Salt Lake Tribune religion reporter Peggy Fletcher Stack writes that “[s]ome Mormons — and plenty of others — were appalled to witness their church build a $1.5 billion mall in downtown Salt Lake City and hear their prophet proclaim, “Let’s go shopping.” Isn’t religion, they argued, supposed to be about feeding the hungry and clothing the poor? How is selling Tiffany jewelry, Nordstrom cocktail dresses and luxury condos any part of a Christian faith?” That’s the introduction to her report on historian Michael Quinn’s book “The Mormon Hierarchy: Wealth and Corporate Power.” Quinn, by the way, says that the LDS church sees its mission as serving both the spiritual and physical needs of its people.
The Friends of Merrill-Cazier Library Spring Lecture will feature D. Michael Quinn discussing his book “The Mormon Hierarchy: Wealth and Corporate Power.” The lecture is Thursday, March 1, at 7 p.m., in Merrill-Cazier Library Room 101.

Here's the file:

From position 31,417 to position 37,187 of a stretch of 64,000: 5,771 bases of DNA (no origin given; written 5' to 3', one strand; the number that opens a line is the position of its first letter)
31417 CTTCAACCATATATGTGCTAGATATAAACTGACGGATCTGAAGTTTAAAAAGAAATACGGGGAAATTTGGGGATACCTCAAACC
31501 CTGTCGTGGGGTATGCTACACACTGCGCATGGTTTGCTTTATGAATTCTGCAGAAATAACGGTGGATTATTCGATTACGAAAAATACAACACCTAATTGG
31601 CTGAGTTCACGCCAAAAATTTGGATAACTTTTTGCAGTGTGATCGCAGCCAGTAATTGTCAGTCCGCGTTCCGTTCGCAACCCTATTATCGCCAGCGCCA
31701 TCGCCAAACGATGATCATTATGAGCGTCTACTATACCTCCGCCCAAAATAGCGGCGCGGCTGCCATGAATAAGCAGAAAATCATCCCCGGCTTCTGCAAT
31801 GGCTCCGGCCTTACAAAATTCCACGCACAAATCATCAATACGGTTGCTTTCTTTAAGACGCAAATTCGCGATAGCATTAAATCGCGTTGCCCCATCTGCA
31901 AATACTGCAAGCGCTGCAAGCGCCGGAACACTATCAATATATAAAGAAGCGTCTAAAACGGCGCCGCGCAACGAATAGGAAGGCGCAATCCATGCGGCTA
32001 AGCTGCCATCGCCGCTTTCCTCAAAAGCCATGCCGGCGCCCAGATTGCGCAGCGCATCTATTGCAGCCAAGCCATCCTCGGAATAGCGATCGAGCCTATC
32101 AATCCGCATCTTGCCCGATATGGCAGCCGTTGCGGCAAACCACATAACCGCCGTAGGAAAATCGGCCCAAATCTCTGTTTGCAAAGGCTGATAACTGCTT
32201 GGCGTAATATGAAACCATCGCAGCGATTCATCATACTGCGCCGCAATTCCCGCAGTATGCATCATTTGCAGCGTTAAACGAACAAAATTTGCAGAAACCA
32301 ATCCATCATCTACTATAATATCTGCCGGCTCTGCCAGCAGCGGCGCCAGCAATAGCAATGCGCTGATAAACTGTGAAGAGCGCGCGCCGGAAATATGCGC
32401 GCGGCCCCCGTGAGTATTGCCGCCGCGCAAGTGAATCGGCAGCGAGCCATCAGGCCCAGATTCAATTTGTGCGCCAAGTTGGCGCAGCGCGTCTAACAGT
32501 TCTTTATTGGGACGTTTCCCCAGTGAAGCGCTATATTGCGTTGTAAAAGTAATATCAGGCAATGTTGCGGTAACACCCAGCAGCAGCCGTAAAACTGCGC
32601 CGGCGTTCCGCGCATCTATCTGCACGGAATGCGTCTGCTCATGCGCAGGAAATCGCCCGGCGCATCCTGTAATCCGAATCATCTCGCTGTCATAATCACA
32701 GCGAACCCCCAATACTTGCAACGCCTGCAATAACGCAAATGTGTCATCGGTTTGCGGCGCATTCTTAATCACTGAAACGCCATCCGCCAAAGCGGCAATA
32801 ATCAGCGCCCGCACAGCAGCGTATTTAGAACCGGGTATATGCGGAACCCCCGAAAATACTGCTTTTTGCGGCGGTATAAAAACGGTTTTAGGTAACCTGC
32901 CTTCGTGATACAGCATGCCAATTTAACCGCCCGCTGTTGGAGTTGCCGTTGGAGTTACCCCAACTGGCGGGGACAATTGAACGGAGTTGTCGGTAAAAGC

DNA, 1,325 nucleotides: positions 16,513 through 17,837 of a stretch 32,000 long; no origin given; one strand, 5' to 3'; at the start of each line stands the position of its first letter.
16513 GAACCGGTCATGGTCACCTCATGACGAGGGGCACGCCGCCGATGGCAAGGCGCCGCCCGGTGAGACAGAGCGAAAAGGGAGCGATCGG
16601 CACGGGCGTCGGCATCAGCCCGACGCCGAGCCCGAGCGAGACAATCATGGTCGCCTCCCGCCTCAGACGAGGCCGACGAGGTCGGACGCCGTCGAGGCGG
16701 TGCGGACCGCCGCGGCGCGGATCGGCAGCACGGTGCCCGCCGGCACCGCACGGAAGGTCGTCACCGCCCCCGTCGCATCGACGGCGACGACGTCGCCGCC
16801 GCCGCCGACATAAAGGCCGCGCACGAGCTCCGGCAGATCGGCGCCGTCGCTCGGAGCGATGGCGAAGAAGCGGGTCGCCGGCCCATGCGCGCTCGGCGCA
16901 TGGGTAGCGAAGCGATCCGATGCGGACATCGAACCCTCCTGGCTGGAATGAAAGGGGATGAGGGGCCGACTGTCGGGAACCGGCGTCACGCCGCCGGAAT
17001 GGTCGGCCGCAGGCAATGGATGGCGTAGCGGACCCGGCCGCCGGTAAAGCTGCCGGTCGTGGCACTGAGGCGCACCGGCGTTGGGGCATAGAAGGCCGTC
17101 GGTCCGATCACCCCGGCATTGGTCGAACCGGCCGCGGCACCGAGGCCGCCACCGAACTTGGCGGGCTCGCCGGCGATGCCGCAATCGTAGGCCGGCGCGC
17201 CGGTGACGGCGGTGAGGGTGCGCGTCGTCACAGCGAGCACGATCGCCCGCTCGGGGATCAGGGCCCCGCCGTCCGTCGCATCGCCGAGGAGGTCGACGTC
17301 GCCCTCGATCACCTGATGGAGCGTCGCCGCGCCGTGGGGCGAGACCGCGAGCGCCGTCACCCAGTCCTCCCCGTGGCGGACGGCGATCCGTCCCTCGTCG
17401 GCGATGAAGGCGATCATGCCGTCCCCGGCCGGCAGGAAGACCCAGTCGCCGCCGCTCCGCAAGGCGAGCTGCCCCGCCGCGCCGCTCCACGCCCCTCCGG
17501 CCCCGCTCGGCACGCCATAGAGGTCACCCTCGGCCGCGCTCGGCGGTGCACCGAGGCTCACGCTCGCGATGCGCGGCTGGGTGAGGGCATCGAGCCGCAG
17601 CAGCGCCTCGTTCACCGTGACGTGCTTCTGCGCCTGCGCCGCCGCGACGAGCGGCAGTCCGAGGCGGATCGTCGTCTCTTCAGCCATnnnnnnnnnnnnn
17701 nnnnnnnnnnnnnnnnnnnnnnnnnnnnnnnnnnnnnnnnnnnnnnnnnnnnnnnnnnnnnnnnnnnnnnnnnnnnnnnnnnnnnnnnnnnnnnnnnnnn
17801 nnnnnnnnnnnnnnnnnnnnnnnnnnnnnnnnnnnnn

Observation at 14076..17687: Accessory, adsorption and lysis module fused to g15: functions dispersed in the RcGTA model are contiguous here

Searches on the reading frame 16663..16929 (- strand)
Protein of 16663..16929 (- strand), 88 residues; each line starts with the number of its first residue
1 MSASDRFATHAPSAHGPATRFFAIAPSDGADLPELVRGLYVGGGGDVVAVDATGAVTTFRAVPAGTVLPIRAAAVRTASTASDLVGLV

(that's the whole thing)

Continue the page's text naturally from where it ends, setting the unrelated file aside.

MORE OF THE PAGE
A California-native, Quinn served in U.S. military Intelligence for three years, then joined the research writing staff of Church Historian Leonard J. Arrington before attending Yale University for his Ph.D. After 12 years of professorship at BYU, he became an independent scholar. His last academic position was in Yale's Department of History.
His works include “Elder Statesman: A Biography of J. Reuben Clark,” “Early Mormonism and the Magic World View,” “Same-Sex Dynamics Among Nineteenth Century Americans: A Mormon Example,” and “The Mormon Hierarchy” series. His books have received awards from the American Historical Association, the John Whitmer Historical Association and the Mormon History Association.